Brand accounts nowadays are much more tempered, at least on Twitter. Many accounts now post a higher proportion of traditional content across their platforms, or pick one platform, like TikTok, on which to appear casual. In other words, brands have learned to choose the right time and place. This means that when they do make an irreverent, self-effacing, or otherwise humanising comment, it retains the quality of subversion. “i’m not a brand, i’m a social media manager” commented Lionsgate in response to @ramblinigsanchez’s TikTok. “don’t tell my boss i was late” commented Yahoo. Social media users celebrate brands as one of their own because they see them not as the corporate behemoths that they are, but as relatable people who occasionally peer out from behind the veneer of professionalism to connect with consumers.
We ought to be concerned about of the effect of this acceptance. The corporations that these brands represent are, as many of us know, ruthless, indifferent to human flourishing, and single-mindedly focused on profit. Netflix, which celebrated Pride Month by blowing a virtual “gay kiss” to its audience via Twitter, recently suspended a transgender employee for speaking out against Dave Chappelle’s transphobic comedy special. Amazon, while posting quirky TikToks, forces delivery drivers to urinate in bottles and warehouse workers to continue working as their colleagues literally drop dead beside them.
Fundamentally, why do we tolerate these brands’ presence in online social communities? Perhaps the reason is best framed in the terms of classical public relations. Edward Bernays famously discovered that marketing is not about selling a product or a service, but about selling an idea, an image, a lifestyle. Selling women cigarettes was impossible until an entourage of suffragettes were seen smoking them; then it was about selling women freedom and empowerment. Perhaps now our drive to consume these brands is subconsciously driven in part by a desire to be proximate to the detached, effortlessly witty persona that characterises online popularity and also happens to be ubiquitous amongst brands.
Another answer might be a phenomenon that Robert Pfaller and Slavoj Žižek have called “interpassivity.” In subverting and rejecting traditional corporate culture, brand accounts perform our own anti-corporatism for us, allowing us to engage with the companies they represent with moral impunity. We’re not buying from the McDonalds that is currently trying to dodge liability for rampant sexual harassment amongst staff in its restaurants, we’re buying from the McDonalds that tweeted about how their soft serve machines are always broken (are they allowed to say that?!). Mark Fisher draws a link between this phenomenon and Žižek’s characterisation of capitalist ideology. Capitalism, Žižek asserts, relies on this overvaluing of subjective attitude at the expense of external behaviours. As long as we maintain an internal cynicism towards corporations, and indeed have this cynicism affirmed by brand accounts themselves, then we are free to continue to participate in capitalism.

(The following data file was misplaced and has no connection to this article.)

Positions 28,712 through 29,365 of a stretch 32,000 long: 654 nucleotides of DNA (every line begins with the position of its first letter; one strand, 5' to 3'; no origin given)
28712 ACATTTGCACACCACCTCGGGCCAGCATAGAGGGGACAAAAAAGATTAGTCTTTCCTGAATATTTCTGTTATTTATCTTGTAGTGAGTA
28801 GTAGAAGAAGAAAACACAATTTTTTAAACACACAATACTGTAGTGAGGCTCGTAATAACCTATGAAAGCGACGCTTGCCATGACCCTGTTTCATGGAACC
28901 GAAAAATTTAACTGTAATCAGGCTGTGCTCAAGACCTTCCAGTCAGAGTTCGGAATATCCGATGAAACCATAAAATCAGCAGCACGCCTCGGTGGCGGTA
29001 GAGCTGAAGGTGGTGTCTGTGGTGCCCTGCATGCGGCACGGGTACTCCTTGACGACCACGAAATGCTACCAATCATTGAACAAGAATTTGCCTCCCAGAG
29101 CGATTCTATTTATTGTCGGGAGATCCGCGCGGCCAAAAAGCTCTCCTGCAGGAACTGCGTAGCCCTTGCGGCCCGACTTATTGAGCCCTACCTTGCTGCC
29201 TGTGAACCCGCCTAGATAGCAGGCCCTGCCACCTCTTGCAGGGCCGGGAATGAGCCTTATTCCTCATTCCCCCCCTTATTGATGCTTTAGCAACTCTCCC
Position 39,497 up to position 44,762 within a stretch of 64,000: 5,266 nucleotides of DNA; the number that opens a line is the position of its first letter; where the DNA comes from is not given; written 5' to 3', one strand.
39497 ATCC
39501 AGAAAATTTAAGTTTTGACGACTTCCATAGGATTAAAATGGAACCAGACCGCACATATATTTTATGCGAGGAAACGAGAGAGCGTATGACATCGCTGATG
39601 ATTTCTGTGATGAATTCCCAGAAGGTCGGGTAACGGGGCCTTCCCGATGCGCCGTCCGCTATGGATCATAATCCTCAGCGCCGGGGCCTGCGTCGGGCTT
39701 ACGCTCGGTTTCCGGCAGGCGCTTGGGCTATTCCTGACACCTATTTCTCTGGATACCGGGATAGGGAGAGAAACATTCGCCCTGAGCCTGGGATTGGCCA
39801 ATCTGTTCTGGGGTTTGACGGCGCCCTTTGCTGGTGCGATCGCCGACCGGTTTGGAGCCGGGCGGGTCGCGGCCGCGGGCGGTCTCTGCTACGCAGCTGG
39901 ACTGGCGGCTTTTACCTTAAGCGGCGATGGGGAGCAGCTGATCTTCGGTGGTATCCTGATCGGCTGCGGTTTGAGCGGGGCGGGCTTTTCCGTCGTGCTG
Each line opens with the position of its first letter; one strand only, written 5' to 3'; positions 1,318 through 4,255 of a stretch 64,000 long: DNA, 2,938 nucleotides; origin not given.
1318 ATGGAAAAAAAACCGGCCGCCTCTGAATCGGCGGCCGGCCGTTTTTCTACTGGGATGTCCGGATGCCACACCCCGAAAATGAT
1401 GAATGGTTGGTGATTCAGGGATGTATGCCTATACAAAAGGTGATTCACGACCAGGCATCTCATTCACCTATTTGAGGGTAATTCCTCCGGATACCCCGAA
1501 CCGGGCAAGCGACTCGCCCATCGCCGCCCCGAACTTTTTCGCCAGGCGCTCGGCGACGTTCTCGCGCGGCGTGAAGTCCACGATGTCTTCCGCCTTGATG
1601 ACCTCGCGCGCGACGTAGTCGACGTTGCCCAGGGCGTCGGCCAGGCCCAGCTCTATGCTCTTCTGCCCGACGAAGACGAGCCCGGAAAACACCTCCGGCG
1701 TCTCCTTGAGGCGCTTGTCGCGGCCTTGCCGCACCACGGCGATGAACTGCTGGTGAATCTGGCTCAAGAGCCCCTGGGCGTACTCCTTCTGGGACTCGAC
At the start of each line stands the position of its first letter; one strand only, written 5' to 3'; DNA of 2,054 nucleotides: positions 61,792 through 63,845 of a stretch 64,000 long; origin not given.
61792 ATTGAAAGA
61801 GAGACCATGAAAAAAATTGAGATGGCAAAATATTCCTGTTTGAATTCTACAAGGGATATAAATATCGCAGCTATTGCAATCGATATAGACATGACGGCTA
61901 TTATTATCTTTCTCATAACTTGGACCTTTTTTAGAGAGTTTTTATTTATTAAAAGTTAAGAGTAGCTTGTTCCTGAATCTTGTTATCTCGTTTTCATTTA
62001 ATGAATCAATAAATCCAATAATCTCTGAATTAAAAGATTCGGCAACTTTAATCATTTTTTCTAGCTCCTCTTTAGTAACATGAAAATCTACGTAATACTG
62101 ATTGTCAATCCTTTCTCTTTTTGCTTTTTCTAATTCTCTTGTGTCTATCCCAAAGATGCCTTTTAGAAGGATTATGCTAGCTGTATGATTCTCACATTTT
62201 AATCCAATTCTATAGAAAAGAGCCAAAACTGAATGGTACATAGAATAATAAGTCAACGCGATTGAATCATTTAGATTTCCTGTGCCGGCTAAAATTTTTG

It may even be that we are the victims of our own tendency towards class solidarity. TikTok user @all_day_breakfast_ observed that the managers of brand accounts often use their platform to express concern that the account isn’t receiving enough attention and that they may consequently lose their job. This leads audiences to boost the popularity of the account in an effort to assist the worker, a move which ultimately benefits the corporation that threatened the worker’s job security in the first place. Like the previous example of interpassivity, this phenomenon demonstrates capitalism’s unique ability to adopt and distort anti-capitalism to its own ends.
Whatever the reason for the resurgence of brand accounts, we should rid ourselves of this tolerance. Brands are not deserving of our acceptance in online communities. Their authenticity is a sham. On the rare occasion that social media managers are actually ‘authentic’ online, they are reprimanded, like when Teen Vogue deleted their social media manager’s tweet expressing sympathy with a reader who was appalled by the magazine’s decision to publish a puff piece for Facebook’s election integrity policies in 2020.
Online spaces, for all their flaws, have the potential to be incredible forums for community building. But brands should not be part of these communities. They are the charismatic face of capitalist predation and should be collectively shunned. Instead of welcoming brands, can we please go back to telling them to shut the fuck up?